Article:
It has been a week since Cataract Surgery on my Left Eye, and my vision is making progress.
You will have noticed that posting has been kept up on a daily basis.
Up thru yesterday most of those posts were set up before my surgery so as not to stress my eye for the 1st week.
So what's the story of my Surgery, and it's aftermath?
It was a very interesting experience.
For 4 days before my Thursday Surgery I had to put drops in the eye, 4 times a day, to help sterilize it against infection.
The morning of the festivities, an hour before getting to the hospital, I was supposed to put drops in the eye to begin the process of Dilation.
Since No relatives were available to take me to the Hospital I rode the bus, and got there an hour early ( 1045am ) so as to use the Drops.
I know, I know... What a Genius! ;-D
Well, I got sidetracked by the only confusion of the day. ;-D
Seems the paperwork at the reception desk said I was still supposed to be getting one of the more expensive surgeries, and lenses, and so the Clerk asked me for $1000 up front!
Well, after 30 minutes of checking the records, and onsite supplies, and making phone calls, the confusion was settled, and it was determined that, yes, they DID have the correct surgery, and lense set up, and ready for my procedure.
Ok, NOW can I go put those drops in my eye, Nursey???
I then had to convince them that I received the OK from my Surgery Co-ordinator to take a Taxi home afterwards, but they didn't go along until they consulted the Anesthesiologist assigned to my procedure, and got HIM to ok it as well.
I spent some time filling out various bits of paperwork, including a form regarding wishes in case of complications resulting in my being unable to communicate.
Filling out such a paper tends to focus your mind on what's important... trust me.
Overall, everyone was helpful, and understanding, of my concerns, and questions, throught this confusing 1st hour.
Finally, about noon, I was let in to the Inner Santum.
Let's get this show on the road! ;-D
What IS a Cataract, anyway?
It is a "Clouding" of the lens in your eye.
The lens, made mostly of protein, and water, can become clouded so much as to prevent light and images from reaching the Retina.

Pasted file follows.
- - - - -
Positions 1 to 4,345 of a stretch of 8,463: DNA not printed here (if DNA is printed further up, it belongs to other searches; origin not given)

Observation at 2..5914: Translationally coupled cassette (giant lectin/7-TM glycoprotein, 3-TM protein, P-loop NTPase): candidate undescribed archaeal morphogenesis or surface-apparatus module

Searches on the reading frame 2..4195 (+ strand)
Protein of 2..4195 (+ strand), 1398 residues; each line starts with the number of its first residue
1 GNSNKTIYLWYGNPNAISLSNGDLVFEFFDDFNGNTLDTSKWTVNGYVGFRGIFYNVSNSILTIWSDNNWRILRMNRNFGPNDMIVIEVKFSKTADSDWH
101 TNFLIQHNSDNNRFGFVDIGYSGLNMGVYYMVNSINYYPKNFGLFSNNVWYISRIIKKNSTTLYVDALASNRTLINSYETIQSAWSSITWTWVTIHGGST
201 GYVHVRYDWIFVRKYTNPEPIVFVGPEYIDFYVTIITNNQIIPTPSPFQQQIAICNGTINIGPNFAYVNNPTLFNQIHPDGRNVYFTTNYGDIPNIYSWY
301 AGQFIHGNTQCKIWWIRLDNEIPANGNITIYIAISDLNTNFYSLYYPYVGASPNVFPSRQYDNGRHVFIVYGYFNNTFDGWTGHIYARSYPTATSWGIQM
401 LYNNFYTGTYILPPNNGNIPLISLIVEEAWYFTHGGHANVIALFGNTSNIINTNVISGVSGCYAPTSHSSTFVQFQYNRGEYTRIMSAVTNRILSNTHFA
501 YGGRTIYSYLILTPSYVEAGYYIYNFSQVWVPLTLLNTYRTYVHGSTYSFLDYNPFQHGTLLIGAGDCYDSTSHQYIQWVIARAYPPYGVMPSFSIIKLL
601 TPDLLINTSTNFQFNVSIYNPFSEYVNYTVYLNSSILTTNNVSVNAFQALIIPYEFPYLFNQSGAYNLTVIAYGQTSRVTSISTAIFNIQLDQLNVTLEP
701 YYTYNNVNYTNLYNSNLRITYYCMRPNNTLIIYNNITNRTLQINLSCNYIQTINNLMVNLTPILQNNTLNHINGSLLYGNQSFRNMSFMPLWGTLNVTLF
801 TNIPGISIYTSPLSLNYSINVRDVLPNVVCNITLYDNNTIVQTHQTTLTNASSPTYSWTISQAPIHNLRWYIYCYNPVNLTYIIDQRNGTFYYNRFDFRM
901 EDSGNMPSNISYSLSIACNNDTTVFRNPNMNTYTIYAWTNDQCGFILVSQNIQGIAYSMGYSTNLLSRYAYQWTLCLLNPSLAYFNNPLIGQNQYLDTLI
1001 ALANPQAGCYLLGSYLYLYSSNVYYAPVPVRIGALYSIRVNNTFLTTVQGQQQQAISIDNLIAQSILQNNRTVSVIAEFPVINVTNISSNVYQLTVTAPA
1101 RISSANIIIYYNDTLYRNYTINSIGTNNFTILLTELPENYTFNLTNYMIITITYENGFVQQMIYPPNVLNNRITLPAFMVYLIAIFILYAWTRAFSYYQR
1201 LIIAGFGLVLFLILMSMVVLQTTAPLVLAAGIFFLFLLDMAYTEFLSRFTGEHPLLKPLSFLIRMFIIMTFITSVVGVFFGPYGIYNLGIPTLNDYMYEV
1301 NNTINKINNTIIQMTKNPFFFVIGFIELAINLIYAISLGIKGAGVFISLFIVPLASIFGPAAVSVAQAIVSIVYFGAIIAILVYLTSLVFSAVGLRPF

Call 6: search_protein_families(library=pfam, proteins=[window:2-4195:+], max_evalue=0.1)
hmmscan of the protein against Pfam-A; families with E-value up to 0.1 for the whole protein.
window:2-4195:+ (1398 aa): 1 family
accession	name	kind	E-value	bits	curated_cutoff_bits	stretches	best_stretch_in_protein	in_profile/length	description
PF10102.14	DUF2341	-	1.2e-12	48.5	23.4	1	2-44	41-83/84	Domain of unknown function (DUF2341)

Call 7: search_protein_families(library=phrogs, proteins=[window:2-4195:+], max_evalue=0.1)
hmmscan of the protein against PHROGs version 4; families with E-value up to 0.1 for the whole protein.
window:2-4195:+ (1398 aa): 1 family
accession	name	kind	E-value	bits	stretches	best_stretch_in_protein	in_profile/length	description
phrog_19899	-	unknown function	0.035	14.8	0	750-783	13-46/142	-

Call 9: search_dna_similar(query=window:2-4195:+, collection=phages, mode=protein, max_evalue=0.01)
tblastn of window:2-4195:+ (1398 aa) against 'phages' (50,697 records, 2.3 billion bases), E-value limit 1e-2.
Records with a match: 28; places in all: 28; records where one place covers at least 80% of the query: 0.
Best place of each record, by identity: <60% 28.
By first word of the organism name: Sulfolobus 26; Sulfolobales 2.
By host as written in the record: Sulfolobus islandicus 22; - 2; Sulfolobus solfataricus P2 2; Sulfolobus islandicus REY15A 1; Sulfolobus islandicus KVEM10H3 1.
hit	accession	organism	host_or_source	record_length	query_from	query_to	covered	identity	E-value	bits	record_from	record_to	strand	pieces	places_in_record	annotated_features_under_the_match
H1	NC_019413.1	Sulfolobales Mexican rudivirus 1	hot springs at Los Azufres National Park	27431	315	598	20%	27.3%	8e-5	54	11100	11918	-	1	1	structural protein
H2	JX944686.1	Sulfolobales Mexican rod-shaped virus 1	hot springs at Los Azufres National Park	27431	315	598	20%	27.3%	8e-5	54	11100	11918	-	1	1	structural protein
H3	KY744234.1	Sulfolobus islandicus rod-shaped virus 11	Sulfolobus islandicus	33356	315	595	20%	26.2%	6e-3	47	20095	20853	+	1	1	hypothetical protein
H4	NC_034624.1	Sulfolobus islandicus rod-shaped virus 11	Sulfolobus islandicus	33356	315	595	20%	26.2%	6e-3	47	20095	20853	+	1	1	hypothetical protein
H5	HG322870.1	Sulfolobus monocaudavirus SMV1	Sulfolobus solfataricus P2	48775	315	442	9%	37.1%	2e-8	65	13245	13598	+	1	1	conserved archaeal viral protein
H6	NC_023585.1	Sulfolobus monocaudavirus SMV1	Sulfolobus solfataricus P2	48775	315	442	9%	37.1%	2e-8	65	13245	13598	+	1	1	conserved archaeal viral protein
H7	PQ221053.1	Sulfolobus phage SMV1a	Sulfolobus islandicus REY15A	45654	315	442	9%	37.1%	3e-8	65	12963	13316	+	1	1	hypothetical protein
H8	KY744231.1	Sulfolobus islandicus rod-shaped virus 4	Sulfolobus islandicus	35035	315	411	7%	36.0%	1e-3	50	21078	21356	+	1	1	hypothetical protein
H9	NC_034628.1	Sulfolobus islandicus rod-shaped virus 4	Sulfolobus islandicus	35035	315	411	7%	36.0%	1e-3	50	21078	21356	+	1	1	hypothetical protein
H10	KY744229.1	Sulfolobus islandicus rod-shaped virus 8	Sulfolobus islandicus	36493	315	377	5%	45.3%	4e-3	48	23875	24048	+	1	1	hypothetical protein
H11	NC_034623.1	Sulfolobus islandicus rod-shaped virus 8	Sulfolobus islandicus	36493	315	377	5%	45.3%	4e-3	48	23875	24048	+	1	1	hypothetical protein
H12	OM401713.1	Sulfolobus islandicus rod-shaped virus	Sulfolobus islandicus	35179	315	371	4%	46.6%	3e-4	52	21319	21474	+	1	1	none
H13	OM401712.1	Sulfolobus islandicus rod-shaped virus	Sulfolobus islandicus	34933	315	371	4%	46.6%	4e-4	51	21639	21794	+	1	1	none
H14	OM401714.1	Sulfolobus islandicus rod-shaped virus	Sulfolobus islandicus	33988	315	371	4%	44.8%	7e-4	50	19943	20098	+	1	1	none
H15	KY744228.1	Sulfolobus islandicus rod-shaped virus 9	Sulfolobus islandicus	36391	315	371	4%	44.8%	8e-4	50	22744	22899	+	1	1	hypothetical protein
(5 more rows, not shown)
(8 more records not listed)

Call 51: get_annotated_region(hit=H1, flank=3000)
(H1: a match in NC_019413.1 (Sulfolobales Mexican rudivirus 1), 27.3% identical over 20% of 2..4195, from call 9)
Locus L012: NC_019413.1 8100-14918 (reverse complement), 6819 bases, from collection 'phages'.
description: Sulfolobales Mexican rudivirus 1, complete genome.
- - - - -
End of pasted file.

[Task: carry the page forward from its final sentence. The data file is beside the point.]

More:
90% of such cases are the result of natural aging, but the rest occur due to other factors.
I have been severely nearsighted all my life, and have worn glasses since I was 5 years old.
The procedure I underwent gave me a lens that, coupled with a new prescription for glasses, will increase my vision by half in that eye ( the same with the right eye when that is done in 2 years ).
I did NOT get an Astigmatism removed, however, since that was not covered by my Insurance and I would have had to pay anywhere from $750 to $2800 per eye, and I wasn't willing to finance that ( anything could happen in the next few years, and then where would I be? ).
So there I was in the prep-room, being asked to lay on a nice, comfy, gurney while cute, talkative, Nursey's hooked me up to various monitors, and dropped a dozen more drops in my eye over the next hour.
I entertained them with stories about my job, and about the prank I played on the Doc, and Nurses, who did my recent Colonoscopy ( A sign taped on my Ass, as described elsewhere on this blog ).
The Anesthesiologist appeared, and explained to me that I was NOT going to be completely knocked out.
You see, it seems they needed me to be aware so as to follow any instructions the Doc may have regarding movement of my eyeball.
The Doc appeared to go over with me the procedure, and assure me one more time that the confusion of earlier was cleared up.
Cataract Surgery is what they call an Outpatient Procedure. this means I am free to leave a couple of hours after the fun.
My eye was numbed with Anesthesia, and I truly did NOT feel anything more than a little bit of pressure at certain points in the procedure.
Finally I was ready to be wheeled into surgery.
As the attendant drove me away I waved at the pretty Nursey's and, smiling, said "Eye'll see ya on the Flip Side, Ladies!"
In addition to the devises needed for the extraction, and insertion, there was a tray with my lens on it.
And, no, I did NOT look up at the the Doc, smile and, in the best Ronald Reagan Tradition, say, " Hey, Doc, I hope you are a REPUBLICAN!" ;-D
I mean, who gives a hoot?